Ever wonder if the post-exercise soreness is an indicator of a good workout or a sign you overdid it?
Delayed Onset Muscle Soreness
The soreness you feel after a workout is called Delayed Onset Muscle Soreness, or DOMS for short. While discomfort is the most noticeable characteristic of DOMS, reduced range of motion, joint stiffness, and diminished muscle strength are also common. For some, DOMS is immediate and lasts for days, while for others, the discomfort appears one to two days after a workout and is short-lived.
Some believe DOMS is caused by a lactic acid build-up in the body, but this is not true. Lactate is a by-product of muscle metabolism and is usually cleared from the body within one hour of the workout ending. But you do cause tiny tears in your muscles when you exercise. These tears are the very things that cause the muscles to repair themselves, which leads to your gains!
Factors That Cause DOMS
While the amount of tearing does depend on the workload and intensity of your workout, there are many other factors that contribute to the amount of soreness (and its timing) you may or may not experience. Genetics, hydration, cumulative movement, and warm-up and cool-down activities all play a part in whether or not you’re in pain. Let’s discuss that a little more.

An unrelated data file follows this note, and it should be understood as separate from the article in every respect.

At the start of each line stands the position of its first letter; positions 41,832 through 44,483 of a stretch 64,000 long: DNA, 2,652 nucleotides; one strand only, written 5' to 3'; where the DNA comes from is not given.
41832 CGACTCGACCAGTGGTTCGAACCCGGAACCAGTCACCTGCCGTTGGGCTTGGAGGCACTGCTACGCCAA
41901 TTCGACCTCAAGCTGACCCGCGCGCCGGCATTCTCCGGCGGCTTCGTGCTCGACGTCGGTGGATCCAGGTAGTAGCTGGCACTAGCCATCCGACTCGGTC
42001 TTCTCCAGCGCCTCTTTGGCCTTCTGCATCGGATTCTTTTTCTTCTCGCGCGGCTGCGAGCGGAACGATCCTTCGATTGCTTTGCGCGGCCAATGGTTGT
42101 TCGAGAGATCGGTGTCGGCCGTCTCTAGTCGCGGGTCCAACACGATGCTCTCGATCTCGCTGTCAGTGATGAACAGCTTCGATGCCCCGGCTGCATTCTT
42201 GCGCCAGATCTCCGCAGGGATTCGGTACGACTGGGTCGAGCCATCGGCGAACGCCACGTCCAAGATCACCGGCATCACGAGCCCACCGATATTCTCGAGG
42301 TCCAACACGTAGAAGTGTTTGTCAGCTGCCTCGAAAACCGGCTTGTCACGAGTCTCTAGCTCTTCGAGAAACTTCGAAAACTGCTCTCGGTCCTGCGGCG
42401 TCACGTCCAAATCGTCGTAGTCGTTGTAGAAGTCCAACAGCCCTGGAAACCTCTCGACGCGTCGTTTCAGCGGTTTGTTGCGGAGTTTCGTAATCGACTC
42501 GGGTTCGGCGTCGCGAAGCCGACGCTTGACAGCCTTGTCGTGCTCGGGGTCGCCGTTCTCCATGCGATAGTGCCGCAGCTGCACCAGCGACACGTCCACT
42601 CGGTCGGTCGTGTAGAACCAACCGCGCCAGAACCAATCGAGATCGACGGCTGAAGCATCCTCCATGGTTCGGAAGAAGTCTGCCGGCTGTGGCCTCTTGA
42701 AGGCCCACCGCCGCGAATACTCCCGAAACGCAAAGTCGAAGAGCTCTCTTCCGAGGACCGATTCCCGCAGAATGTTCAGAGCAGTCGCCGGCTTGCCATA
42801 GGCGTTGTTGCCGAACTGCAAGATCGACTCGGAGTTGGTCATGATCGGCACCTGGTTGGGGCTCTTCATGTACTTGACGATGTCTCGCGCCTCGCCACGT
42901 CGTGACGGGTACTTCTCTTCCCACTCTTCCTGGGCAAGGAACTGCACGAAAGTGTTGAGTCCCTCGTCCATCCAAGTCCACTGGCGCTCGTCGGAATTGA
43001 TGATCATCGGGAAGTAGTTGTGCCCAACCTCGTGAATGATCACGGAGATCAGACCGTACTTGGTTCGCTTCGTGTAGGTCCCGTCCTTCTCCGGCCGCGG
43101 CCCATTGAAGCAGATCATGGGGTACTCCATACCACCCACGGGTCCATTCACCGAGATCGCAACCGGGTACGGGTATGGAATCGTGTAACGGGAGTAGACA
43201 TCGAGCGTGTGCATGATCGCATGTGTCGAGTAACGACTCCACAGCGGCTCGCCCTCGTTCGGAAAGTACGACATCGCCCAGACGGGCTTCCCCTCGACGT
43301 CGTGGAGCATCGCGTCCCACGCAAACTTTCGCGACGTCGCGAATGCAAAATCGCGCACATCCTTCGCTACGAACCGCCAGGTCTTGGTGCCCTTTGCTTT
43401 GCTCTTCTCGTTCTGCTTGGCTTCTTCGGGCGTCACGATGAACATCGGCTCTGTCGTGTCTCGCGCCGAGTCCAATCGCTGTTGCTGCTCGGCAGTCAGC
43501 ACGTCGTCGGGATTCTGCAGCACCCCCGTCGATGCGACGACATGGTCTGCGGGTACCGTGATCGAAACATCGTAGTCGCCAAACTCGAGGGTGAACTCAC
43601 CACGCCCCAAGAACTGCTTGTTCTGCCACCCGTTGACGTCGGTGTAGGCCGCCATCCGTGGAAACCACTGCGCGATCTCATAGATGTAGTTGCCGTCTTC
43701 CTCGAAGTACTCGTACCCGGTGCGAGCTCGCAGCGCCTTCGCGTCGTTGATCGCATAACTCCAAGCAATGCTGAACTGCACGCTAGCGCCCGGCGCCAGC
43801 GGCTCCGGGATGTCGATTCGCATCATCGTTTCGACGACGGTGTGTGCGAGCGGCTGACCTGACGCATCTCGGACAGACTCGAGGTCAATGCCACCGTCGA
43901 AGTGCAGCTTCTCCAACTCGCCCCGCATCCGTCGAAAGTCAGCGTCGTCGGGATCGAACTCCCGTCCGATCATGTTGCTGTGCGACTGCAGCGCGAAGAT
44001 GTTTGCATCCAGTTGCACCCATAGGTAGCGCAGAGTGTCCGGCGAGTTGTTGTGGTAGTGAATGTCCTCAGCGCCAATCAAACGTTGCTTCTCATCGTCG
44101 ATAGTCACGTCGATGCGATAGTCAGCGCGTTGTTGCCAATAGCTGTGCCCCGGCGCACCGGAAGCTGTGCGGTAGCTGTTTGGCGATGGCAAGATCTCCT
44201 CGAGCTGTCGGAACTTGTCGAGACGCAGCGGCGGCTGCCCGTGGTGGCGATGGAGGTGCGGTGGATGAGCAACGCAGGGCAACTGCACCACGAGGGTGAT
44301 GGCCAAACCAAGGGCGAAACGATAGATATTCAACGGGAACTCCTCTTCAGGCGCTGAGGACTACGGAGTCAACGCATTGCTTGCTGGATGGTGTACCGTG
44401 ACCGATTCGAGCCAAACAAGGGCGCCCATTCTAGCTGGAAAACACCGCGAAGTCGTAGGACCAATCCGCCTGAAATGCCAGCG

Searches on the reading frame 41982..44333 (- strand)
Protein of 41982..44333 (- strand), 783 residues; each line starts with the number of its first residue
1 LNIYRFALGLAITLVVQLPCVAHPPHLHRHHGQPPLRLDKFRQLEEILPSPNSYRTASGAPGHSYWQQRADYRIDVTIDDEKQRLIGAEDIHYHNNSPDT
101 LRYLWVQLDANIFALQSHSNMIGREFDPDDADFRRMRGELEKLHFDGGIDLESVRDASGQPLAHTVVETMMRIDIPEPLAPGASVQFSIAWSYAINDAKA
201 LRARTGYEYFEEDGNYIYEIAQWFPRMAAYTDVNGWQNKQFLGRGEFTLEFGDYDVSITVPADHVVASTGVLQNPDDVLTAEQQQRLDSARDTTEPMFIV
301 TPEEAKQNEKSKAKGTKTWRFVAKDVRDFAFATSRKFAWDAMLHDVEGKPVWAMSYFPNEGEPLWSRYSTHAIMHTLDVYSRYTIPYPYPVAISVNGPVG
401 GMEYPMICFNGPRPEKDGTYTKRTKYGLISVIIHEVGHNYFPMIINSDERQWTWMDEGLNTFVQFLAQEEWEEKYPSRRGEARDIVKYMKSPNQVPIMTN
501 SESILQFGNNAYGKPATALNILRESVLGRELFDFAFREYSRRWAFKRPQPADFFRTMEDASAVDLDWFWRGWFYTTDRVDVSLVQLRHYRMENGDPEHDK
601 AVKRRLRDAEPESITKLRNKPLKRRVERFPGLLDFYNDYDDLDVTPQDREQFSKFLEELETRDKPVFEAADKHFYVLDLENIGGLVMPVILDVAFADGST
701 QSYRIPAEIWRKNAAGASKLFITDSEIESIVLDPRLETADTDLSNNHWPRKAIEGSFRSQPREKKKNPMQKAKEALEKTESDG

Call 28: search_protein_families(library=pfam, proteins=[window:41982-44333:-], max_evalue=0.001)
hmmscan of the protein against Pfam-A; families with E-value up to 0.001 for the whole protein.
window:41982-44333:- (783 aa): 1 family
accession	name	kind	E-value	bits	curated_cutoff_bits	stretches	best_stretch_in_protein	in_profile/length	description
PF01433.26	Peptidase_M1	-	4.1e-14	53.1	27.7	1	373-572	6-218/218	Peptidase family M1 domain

Genetics play a big part in whether you feel DOMS. Some people are no- or low-responders, while others are high-responders to the effects of muscle conditioning. There’s nothing you can do about that. For example: Two similarly trained women lifting the same amount of weight during an exercise will feel soreness at a different level the following days if one is a high-responder and the other a low.
Hydration during and after a workout session can also affect the amount of soreness you feel. Drinking water before, during, and after a workout will help. You also might experiment with an electrolyte replacement if you’re planning a more intense or longer workout.
How to Help Reduce DOMS
For years, we thought that static stretching (holding a stretch for 30 seconds or more) pre- and post- workout would eliminate DOMS. Sadly, it’s just not true. Research shows that including a proper warm-up and cool down can help prepare the muscles for the work ahead.
Ultimately, soreness is not an effective way to measure your workout. Instead of placing importance on soreness—or a lack thereof—focus on how a workout makes you feel in the moment and once you’re done. Set goals based on performance improvement versus the amount of muscle relief cream you go through!